Last week, the U.S. Food & Drug Administration (FDA) released a draft guidance on the development of inhaled nicotine replacement therapies (NRTs) such as e-cigarettes, for harm reduction.
Guy Bentley, Washington Examiner
A little over a year ago, Food and Drug Administration Commissioner Scott Gottlieb announced a fundamental shift in U.S. tobacco policy.
While recognizing it’s the nicotine that hooks smokers, Gottlieb made clear what public health professionals have known for decades but have failed to communicate to the public. It’s the smoke, not the nicotine that leads to the deaths of more than 480,000 American smokers a year.
Paul Blair, Washington Examiner
For more than a year, the Food and Drug Administration has hung the start-up vapor industry out to dry with anticipation for a more sane and rational approach to the regulation of electronic cigarettes. Last week, the FDA finally announced steps geared towards making it easier to bring new products to market, soliciting input from the public and signaling that Obama-era prohibition may not be the intended outcome of the agency. This largely positive announcement takes a significant step in the right direction toward regulatory certainty that could unquestionably improve public health.
New Nicotine Alliance
The New Nicotine Alliance strongly condemns reported proposals to tax vaping products in the UK as a “retrograde step”.
- ‘Sin taxes’ are completely inappropriate for products which have helped over 1.5 million smokers switch to a safer alternative or quit completely
- Smoking prevalence has plummeted since e-cigarettes went mainstream, it is unethical to tax consumers for quitting smoking which government claims to support
- Public perception of the benefits of vaping has stalled. A new tax on these products would send a terrible message to smokers as to the reduced risk of vaping and is a retrograde step for public health
Speccomm, Tobacco Reporter
The U.K.-based New Nicotine Alliance (NNA) strongly condemns the concept of “sin taxes” being applied to nicotine products that had a “proven track record of helping smokers who choose to quit or dramatically reduce their risk of smoking-related disease.”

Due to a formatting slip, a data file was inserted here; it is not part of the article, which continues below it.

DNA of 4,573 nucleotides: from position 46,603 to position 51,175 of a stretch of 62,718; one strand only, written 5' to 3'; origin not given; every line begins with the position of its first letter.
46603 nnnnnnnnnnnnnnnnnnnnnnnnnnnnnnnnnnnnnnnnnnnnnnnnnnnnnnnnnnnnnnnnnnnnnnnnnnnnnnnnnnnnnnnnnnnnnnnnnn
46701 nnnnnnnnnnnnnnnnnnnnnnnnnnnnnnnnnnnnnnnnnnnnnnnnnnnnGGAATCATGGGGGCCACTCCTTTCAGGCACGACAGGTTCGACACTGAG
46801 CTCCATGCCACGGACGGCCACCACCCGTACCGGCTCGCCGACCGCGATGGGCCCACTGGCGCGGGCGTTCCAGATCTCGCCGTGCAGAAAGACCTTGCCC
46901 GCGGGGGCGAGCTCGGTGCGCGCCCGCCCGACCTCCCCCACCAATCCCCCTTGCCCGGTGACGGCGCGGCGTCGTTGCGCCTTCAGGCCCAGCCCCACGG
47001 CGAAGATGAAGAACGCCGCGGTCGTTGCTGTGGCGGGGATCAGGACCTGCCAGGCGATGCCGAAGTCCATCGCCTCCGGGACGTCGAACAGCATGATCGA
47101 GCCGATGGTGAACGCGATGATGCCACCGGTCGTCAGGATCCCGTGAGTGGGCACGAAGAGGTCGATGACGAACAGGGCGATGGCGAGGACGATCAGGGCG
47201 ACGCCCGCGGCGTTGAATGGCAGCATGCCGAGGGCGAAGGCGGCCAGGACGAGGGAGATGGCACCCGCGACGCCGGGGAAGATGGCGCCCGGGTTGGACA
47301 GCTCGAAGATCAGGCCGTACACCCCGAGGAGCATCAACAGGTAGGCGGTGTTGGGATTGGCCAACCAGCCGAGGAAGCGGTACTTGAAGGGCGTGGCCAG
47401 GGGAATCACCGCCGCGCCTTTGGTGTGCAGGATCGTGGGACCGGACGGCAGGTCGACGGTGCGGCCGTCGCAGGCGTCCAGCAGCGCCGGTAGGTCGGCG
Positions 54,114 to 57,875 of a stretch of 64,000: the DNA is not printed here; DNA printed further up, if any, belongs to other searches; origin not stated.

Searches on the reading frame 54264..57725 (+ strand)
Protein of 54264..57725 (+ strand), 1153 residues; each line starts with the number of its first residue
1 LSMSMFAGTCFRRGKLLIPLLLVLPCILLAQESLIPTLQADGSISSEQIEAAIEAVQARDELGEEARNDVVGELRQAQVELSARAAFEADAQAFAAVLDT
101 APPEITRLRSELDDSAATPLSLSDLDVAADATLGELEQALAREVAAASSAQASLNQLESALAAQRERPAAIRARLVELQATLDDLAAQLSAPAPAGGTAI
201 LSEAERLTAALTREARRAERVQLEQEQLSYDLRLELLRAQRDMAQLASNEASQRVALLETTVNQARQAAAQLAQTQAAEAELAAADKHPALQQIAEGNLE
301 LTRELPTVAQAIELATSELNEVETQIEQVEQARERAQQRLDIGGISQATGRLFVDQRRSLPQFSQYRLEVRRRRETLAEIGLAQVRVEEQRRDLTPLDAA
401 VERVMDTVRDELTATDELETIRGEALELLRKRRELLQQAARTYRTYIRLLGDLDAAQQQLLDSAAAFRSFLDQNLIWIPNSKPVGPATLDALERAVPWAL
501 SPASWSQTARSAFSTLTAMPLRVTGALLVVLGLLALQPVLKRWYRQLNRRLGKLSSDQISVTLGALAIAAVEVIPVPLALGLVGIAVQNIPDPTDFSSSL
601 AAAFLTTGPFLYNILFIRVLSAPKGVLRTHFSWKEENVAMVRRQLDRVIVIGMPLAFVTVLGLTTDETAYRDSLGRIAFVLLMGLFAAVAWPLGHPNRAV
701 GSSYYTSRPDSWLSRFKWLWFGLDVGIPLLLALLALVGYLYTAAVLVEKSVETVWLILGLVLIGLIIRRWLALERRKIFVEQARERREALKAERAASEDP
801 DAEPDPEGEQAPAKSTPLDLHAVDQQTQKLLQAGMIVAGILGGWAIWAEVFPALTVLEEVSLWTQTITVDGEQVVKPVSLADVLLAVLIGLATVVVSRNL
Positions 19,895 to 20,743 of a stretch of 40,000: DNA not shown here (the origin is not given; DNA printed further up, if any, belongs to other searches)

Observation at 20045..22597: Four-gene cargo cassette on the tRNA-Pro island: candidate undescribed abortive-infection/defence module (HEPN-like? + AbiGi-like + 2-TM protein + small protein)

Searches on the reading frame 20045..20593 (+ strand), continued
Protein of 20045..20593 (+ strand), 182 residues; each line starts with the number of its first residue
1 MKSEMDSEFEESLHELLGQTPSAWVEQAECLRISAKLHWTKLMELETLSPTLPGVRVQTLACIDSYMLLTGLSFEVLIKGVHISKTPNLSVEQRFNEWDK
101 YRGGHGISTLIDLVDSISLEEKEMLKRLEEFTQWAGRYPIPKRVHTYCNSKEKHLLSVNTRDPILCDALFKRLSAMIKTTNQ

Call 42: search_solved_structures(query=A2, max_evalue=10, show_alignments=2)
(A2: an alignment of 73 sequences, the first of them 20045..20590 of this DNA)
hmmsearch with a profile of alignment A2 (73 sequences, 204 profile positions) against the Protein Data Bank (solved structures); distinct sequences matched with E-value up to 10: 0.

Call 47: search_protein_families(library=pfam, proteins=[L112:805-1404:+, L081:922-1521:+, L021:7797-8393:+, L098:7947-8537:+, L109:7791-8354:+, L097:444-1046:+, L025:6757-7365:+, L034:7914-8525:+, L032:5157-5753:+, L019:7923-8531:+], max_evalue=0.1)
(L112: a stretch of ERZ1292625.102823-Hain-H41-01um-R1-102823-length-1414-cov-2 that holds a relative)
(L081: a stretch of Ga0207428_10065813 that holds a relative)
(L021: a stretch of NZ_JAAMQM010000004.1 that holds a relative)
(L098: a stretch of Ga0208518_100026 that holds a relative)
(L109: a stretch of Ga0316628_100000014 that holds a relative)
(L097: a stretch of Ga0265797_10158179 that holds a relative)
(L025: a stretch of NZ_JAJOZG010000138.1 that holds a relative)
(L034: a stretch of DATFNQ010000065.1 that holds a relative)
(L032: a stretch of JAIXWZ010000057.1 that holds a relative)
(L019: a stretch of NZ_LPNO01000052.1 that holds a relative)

The NNA was responding to media reports on Thursday quoting Whitehall sources as claiming that taxation of vaping products was being considered as part of the autumn Budget
PHILIP Hammond must not slap a tax on vaping because it helps smokers quit, saves the NHS cash and would be counter-productive, campaigners insisted yesterday.
In an open letter to the Chancellor and Health Secretary Matt Hancock, think tanks and pressure groups called on the Government to support an anti-smoking policy that “embraces harm reduction”.
Mawsley, Planet Of The Vapes
The UK Government’s Treasury Department has floated plans to impose a ‘sin tax’ on vaping, attacking harm reduction and punishing vapers for switching from smoking. Unsurprisingly, vapers, harm reduction advocates and independent commentators are less than impressed. The Conservative government are looking to vaping to help plug holes in its finances. Ministers more concerned with revenue than the health of the voting public have spoken about implementing a ‘sin tax’ on vapers.
Mary Glindon, City A.M.
As a non-smoker and a non-vaper, many people might wonder what my interest is in vaping.
The answer is simple. I know from personal experience how beneficial vaping is for smokers who want to quit.